On 19 September 2023 at 14:15 Andra Annuka-Loik will defend her doctoral thesis "Naer ja naerev hääl eesti suulises suhtluses" („Laughter and smile voice in Estonian spoken interaction") for obtaining the degree of Doctor of Philosophy in Estonian language.
PhD Tiit Hennoste, University of Tartu
PhD Maria Frick, University of Oulu (Finland)
Laughter is an acoustic construction without any readily apparent semantic or syntactic feature. To understand what the laughter is used for, one must look at the context it appears in. Laughter is often associated with humour – laughter and jokes are seen as inseparable. Although that is often the case, laughter has an important role in problematic situations. People may laugh when they want to mitigate problematic situations – for example they laugh when refusing a request or explain why they haven’t completed a task on the right time. Thus, laughter is used in both humorous and problematic situations. Smile voice – the second phenomenon discussed in this dissertation – is a change of voice quality, that often accompanies smiling. Previous research has shown, that smile voice can used in same situations as laughter – thus it is a device to mark non-seriousness and mitigate problems.
In this dissertation both everyday and institutional interaction are analysed to compare laughter in both conversational settings. The everyday conversations in this data collection include conversations between family members and friends and are held in the speaker’s homes. The institutional conversations include interactions between attendants and clients, shop clerks and clients. The data also includes segments of TV-shows. In this dissertation the author is analysing which types of laughter appear in Estonian data, how long are the laughs and smile voices, where is the laughter and smile voice placed inside a turn, what happens in the conversation after laughter and how is smiling and body movement associated with laughter. In all the topics mentioned before she also analyze how the results differ in everyday and institutional settings and in humorous and problematic situations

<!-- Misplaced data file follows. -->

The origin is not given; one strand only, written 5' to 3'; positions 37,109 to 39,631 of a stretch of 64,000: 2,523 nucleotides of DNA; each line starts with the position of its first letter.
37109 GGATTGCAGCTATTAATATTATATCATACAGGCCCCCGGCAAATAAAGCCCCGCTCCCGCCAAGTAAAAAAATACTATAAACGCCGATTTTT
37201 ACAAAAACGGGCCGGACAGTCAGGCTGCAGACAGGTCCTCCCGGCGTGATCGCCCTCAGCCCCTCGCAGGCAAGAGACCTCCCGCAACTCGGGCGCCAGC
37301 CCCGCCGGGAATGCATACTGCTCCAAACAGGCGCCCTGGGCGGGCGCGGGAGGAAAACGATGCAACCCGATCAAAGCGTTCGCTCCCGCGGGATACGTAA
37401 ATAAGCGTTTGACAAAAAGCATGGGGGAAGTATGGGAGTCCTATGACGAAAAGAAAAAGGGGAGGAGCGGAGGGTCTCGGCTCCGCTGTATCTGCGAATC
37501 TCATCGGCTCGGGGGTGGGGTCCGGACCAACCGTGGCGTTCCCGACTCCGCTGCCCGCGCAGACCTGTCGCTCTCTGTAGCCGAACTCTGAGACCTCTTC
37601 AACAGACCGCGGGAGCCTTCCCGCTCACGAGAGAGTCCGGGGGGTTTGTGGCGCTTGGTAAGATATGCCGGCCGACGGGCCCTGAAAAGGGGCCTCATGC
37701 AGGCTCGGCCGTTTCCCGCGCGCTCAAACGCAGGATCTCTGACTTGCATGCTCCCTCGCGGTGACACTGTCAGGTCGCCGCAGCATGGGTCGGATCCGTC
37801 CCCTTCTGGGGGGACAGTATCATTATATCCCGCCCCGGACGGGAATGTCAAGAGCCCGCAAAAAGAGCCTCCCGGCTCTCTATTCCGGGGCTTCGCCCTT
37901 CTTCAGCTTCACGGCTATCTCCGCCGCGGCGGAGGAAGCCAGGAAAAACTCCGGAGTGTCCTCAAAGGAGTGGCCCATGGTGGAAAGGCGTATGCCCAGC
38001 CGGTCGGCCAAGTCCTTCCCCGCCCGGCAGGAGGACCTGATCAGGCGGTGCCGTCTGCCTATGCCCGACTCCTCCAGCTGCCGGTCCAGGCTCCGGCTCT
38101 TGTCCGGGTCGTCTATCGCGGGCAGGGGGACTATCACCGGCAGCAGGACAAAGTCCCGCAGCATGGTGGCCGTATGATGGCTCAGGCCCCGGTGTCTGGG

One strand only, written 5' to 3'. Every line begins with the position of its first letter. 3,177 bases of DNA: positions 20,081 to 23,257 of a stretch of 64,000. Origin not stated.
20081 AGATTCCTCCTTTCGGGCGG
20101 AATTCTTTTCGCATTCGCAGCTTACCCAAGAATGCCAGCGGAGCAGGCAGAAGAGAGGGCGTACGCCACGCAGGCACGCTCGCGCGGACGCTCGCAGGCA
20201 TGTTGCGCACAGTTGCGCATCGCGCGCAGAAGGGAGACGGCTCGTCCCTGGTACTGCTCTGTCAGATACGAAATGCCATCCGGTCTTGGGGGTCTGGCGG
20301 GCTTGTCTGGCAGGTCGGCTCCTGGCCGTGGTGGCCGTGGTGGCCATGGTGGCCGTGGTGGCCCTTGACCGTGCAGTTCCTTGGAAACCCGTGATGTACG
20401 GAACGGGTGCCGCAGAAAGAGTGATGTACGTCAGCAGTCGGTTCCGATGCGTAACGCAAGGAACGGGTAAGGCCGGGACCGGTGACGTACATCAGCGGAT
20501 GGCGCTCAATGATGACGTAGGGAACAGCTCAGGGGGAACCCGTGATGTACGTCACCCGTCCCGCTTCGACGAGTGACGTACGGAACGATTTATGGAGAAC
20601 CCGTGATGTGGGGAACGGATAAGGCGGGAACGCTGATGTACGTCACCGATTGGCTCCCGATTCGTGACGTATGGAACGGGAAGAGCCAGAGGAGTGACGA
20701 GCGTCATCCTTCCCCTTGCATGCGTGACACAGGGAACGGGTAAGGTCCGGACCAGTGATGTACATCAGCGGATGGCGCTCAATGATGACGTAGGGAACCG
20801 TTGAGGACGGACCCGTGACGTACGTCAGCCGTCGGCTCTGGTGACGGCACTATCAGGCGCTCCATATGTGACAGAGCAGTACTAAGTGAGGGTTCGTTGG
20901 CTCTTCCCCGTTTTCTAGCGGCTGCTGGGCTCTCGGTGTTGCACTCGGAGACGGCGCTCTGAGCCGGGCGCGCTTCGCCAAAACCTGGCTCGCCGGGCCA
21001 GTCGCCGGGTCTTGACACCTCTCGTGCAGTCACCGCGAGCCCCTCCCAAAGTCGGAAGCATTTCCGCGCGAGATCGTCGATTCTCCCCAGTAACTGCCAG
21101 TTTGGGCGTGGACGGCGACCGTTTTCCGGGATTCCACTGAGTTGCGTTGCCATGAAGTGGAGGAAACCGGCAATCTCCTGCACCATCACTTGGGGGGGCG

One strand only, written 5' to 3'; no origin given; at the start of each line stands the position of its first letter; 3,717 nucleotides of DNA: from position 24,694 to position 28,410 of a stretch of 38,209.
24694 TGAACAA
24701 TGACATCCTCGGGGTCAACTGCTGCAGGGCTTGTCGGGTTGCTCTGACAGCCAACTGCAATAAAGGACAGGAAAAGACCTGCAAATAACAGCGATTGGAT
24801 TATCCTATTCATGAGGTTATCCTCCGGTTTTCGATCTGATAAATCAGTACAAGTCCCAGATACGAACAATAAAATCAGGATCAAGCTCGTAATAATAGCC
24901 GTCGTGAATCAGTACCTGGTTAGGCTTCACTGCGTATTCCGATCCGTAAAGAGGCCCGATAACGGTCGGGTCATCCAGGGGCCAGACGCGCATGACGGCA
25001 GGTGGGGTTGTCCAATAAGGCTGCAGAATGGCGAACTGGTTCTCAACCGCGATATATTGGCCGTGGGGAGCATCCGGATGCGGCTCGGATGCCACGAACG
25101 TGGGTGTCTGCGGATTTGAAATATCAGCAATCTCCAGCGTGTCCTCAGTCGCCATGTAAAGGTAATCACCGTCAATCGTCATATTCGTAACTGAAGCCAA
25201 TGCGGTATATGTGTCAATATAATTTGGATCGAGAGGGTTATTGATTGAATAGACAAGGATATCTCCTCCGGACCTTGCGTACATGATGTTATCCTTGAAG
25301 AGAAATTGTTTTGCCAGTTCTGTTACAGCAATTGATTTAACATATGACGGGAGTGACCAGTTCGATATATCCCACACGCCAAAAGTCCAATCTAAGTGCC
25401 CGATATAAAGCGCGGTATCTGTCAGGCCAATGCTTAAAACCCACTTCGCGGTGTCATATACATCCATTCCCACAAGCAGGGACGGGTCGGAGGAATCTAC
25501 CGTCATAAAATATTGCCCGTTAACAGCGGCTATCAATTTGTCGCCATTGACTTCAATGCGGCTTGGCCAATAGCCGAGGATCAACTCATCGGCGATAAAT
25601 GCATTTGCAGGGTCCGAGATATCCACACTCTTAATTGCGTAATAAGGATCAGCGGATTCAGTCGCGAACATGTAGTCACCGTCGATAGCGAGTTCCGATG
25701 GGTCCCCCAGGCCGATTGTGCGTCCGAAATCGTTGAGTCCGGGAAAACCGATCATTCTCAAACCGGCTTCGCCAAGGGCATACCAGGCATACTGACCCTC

The results showed that laughter and smile voice are different in everyday and institutional interaction. For example, laughs tend to be longer in everyday conversations. Also, the placement of laughter is different in everyday and institutional interaction and in humorous and problematic situations. While in humorous situations the laughter and smile voice were more likely to take up the whole turn, laughter and smile voice in problematic situations were most likely placed at the end of the turn. The embodiment of laughter also varies – the movements that occurred during laughter that appeared in problematic situations, have much smaller amplitude than the ones in humorous situations.
Defence can be also followed in Zoom: https://ut-ee.zoom.us/j/93195633211?pwd=U3VrVXFWbEp4R3c0RmQxbGMxWUJiZz09 (Meeting ID: 931 9563 3211, Passcode: 389733).